Background: The aim of this manuscript was to describe the effects of alcohol ingestion on recovery following resistance exercise.
Methods: A literature search was performed using the following database: Web of Science, NLM Pubmed, and Scopus. Studies regarding alcohol consumption after resistance exercise evaluating recovery were considered for investigation. The main outcomes took into account biological, physical and cognitive measures. Multiple trained researchers independently screened eligible studies according to the eligibility criteria, extracted data and assessed risk of bias.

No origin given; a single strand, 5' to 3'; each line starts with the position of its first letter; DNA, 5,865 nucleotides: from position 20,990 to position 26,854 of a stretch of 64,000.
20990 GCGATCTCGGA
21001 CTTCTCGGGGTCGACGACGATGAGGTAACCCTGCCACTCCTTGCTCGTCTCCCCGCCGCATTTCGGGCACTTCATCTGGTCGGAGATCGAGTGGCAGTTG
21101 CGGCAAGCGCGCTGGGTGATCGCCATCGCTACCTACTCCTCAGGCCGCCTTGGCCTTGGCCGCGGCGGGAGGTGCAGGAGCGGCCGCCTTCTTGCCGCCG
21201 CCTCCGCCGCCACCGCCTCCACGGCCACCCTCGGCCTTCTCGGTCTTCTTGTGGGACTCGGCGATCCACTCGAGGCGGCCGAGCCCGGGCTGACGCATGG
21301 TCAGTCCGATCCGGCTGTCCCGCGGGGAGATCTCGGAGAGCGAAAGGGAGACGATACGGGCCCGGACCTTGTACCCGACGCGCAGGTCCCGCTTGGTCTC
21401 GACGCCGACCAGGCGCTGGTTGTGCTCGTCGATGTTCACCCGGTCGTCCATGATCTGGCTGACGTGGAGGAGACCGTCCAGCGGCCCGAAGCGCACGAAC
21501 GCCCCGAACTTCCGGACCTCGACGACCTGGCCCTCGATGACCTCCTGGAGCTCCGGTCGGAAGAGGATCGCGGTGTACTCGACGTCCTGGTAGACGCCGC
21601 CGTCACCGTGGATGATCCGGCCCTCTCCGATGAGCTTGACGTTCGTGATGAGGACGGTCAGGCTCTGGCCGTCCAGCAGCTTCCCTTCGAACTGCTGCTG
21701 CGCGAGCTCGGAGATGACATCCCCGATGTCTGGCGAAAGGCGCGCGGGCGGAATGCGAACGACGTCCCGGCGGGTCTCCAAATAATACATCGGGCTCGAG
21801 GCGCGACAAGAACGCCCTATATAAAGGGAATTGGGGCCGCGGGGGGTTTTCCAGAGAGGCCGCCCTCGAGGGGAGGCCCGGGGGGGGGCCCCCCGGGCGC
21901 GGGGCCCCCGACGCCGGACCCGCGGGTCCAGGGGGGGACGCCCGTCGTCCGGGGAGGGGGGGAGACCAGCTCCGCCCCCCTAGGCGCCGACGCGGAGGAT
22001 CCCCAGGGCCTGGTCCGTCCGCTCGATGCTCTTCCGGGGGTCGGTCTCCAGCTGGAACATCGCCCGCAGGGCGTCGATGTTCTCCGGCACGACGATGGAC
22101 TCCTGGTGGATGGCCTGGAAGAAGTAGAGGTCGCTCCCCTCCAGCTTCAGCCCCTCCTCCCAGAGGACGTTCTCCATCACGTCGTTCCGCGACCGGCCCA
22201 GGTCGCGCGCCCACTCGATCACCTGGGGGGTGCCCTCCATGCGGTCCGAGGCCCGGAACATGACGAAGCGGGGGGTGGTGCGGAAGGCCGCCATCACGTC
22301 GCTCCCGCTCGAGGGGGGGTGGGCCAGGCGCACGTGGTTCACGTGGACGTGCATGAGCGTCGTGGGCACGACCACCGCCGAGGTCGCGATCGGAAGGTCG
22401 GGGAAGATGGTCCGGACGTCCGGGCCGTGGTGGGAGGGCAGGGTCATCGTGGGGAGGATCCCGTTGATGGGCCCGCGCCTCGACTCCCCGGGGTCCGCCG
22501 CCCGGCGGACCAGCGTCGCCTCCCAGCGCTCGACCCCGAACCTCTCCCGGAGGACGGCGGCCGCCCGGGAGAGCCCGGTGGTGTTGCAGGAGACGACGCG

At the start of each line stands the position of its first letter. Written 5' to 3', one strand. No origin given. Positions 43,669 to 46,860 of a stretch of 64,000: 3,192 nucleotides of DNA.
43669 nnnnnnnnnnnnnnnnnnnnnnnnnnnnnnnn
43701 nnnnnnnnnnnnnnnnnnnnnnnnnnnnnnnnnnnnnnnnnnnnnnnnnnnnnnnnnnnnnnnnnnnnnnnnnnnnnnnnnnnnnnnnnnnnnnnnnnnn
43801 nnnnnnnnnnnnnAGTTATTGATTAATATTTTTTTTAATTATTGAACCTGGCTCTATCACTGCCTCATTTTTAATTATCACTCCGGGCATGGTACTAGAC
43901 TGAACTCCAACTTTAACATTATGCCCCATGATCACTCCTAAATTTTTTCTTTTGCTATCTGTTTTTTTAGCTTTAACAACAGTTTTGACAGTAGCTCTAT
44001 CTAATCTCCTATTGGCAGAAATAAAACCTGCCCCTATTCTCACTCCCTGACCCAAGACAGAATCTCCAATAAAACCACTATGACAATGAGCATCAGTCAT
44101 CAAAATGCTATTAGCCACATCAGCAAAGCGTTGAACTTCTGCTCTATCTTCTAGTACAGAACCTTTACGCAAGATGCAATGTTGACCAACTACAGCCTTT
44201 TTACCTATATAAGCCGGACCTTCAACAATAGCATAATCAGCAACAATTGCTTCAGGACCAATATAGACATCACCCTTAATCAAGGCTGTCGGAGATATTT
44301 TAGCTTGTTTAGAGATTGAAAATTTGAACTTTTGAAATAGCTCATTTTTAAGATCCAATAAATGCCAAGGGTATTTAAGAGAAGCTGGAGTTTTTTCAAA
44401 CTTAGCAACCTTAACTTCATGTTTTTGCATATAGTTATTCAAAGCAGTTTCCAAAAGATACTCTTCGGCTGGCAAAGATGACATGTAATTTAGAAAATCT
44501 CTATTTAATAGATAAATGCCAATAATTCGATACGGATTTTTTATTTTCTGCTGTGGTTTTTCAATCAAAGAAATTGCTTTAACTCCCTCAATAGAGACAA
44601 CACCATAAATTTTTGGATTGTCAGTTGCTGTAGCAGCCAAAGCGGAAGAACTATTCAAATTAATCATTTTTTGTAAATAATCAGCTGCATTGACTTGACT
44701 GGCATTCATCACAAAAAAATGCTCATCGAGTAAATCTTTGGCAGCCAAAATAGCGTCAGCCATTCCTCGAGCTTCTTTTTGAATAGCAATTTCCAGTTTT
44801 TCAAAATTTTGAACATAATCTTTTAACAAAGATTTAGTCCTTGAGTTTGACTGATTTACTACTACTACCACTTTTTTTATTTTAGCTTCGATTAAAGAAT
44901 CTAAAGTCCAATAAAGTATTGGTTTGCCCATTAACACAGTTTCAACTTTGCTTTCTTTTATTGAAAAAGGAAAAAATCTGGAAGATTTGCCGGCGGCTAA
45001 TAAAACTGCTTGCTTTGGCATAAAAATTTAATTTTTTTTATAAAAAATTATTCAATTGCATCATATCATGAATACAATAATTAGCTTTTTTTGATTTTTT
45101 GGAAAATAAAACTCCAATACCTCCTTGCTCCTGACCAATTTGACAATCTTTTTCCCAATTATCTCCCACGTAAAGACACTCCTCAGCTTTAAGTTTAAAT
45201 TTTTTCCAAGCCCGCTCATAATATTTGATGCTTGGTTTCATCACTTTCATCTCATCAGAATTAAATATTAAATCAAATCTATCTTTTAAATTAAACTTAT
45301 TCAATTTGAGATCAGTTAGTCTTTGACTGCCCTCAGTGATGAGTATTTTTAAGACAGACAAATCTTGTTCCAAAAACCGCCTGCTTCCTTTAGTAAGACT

Results: A total of 12 studies were considered eligible and included in the quantitative synthesis: 10 included at least one measure of biological function, 10 included at least one measure of physical function and one included measures of cognitive function.
Conclusions: Alcohol consumption following resistance exercise doesn't seem to be a modulating factor for creatine kinase, heart rate, lactate, blood glucose, estradiol, sexual hormone binding globulin, leukocytes and cytokines, C-reactive protein and calcium. Force, power, muscular endurance, soreness and rate of perceived exertion are also unmodified following alcohol consumption during recovery. Cortisol levels seemed to be increased while testosterone, plasma amino acids, and rates of muscle protein synthesis decreased.
Keywords: muscle function; muscle mass; performance; strength; training.